Tuesday night’s council meeting was replete with bouts of amnesia, inconsistencies, and some wonderful (unconscious?) irony found in the bombast of Lipshutz and his cronies – these latter examples still to come!

This was evident in the item on Amendment C102 (Non-Residential Uses in Residential Areas). Amazingly, not one single councillor referred to the watering down of conditions; not one single councillor mentioned that this was a deferred item from 2010, and not one single councillor provided any explanation as to why what was unacceptable two years ago should now be lauded as wonderful.

Motion to accept moved by Hyams and seconded by Delahunty

HYAMS: started off by saying that there’s ‘a need to update’ policies from ‘time to time’ and this is one of those times. Said that the only contentious issue was the stipulation that heights be consistent with what the current zones dictate. There had been one objection. Argued that it would be a pity if the zones provided protection elsewhere but if here ‘they were disregarded’. Said that there are ‘objectives’ and that if an application ‘basically’ complies with policy and doesn’t cause ‘undue’ ill effects on ‘amenity’ then ‘there is a bit of latitude there’. Said that council isn’t making a decision but sending it off to an ‘independent panel’ and objectors can then present their views to the panel and the report will come back to council for decision.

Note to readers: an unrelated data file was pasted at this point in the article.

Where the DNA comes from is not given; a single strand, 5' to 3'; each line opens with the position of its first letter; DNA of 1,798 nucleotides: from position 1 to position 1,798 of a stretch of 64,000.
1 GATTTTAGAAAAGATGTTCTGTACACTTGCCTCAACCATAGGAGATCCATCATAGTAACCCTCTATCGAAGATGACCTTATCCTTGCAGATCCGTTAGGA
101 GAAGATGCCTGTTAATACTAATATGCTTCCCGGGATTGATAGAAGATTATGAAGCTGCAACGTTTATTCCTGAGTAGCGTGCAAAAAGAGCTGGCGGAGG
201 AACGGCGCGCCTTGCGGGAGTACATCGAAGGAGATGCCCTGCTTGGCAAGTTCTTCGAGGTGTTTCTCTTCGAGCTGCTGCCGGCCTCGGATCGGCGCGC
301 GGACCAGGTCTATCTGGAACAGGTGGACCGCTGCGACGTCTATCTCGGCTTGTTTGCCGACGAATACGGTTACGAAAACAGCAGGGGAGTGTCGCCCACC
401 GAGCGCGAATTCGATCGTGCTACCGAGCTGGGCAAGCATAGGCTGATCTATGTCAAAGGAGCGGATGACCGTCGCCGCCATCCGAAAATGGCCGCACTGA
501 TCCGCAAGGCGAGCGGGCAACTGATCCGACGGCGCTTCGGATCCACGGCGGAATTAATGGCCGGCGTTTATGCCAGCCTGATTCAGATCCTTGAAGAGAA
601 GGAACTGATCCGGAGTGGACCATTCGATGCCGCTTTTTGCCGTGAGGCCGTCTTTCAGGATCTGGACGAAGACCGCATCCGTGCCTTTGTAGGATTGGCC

DELAHUNTY: agreed with Hyams about need for policy so that residents would ‘understand’ what is required and the ‘basis of how we make decisions’. Spoke about ‘measures’ and said that even if the measures ‘aren’t met’ then the application can still meet ‘the objectives of this policy’. This is just part of the ‘deliberate ambiguity that’s built into the policy’ and this allows places like schools to ‘lobby council’. There are other measures which ‘aren’t set in stone’ so it’s ‘wise’ to go onto the next step in sending it off to a panel.

OKOTEL: noted the two objections from private schools and how they were opposed to the height limits and the ‘limiting of set backs’. She agreed with the objectors. Gave an example of a doctor’s surgery opposite her parents’ house which wasn’t taking any more new patients because they were already so busy. Same applied to schools and in order to cater for the increase in population and demand that the best way to go was to ‘build up’ and this would also help people recognise and ‘see a GP practise’ from the street, rather than if it was set back. ‘It wouldn’t be set back with a garden at the front’ so people wouldn’t be able to easily identify that it was a GP practice. Therefore didn’t think that the policy should try and limit heights.